Why I Quit My Job and Went All in on Software Development
I had a great job, by any conventional American standard. I was afforded incredible amounts of flexibility (95% of the time I had no commute), the team I worked with was amazing, the company was growing and I was given as much responsibility as I could handle. When I left, I was in charge of the fastest growing department in the company and we had our sights on a contract that could double the company in size.
During lunch breaks and at night, I also spent a lot of time helping run a company I co-founded several years prior. We made practically every single mistake you could think of. Spend 1/2 of our self-financed start-up money on a website that we would get rid of in a year, “check”. Believing that we could get to where we wanted to be by treating it like a side-project, “check”. Hiring someone else to do a job we were meant to do, and watching it not turn out the way we planned, “check”. Being honest with ourselves about where we were was something that we had to learn to do. But I’m grateful for how much it has taught me, and we’re more resilient because of it.
These two seemingly polar opposite companies actually share something very important in common. Both are dependent on someone else to code their product (aka, outsourcing). If I’ve learned one thing, it’s that there is no shortage of ideas that start with “wouldn’t it be awesome if we could <insert software functionality> ?!??”. Yes, it would be very freakin’ awesome, but we can’t do it. Why? Because we don’t have the resources, or the know-how, or the time. This conversation would happen daily, and after some time, the “what if they could do?” turned into “what if I could do?”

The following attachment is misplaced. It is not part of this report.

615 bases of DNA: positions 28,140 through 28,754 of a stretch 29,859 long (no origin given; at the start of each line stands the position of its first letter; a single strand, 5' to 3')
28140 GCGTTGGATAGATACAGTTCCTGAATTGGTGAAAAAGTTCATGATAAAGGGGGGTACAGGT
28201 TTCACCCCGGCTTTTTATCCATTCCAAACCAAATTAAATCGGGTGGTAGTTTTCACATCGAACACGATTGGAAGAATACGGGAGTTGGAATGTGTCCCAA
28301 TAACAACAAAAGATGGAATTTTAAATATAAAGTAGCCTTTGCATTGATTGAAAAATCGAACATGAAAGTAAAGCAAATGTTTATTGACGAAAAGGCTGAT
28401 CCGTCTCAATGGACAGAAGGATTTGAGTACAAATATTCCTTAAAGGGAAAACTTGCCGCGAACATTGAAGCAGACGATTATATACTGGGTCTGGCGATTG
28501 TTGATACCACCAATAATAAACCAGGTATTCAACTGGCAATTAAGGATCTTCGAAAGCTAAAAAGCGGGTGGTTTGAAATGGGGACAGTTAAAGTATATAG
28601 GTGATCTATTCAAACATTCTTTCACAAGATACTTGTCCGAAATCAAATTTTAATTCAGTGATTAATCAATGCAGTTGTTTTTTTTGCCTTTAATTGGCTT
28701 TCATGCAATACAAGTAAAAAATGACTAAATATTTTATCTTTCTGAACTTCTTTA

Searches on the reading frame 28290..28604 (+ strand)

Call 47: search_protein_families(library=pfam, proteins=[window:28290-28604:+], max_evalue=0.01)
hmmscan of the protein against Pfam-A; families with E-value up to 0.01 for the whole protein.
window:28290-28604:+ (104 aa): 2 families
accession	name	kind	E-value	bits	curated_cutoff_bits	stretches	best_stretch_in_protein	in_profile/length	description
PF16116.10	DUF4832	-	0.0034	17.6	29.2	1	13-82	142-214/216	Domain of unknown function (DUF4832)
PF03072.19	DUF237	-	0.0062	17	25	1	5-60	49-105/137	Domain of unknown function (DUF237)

In a lot of ways, going all in on becoming a software developer was an easy decision. If you take away the financial instability and the countless hours of hard work ahead, I probably should have just done it sooner. I was built for it; high levels of abstract reasoning coupled with the tolerance to sit in front of my computer screen all day (and night) make it a very appealing career pivot. However, it’s much more to me than simply becoming a developer. It’s about freedom and sustainability, for both myself and my business endeavors.
February 13th was my last day on the job. Ultimately, I chose to go with what I had the most control over; my business and myself. I chose to stop waiting around for someone else to do it, and start doing what I’ve been dreaming about. Now, however, the hard part begins. I will be attending a coding bootcamp this summer called Launch Academy, and putting everything else on hold. This isn’t a “class”, or something to do on the side; it’s a 100% immersive educational-lifestyle for 10 weeks. That’s the best way I can describe it; a lifestyle. I had tried learning on my own, I made progress, but attending a bootcamp is by far the quickest and most effective way to really become a developer. This is how I am going all-in.
When I’m done, my hope is that I can add some of those “awesome features” we’ve dreamed of to CommuniKey, but there are no guarantees. This is just the beginning of a lifelong journey into a whole new field, and it’s going to take time to get to where I want to be. I know I’m lucky to even be afforded this opportunity, and the support from every single person I’ve talked to has been tremendously uplifting. That, I am truly grateful for.
I remember the exact moment I made the decision to do this. Lying in bed, late at night, couldn’t fall asleep, I said to myself “are you really going to do this? It sounds so crazy.”
“Yeah, let’s fucking do it.”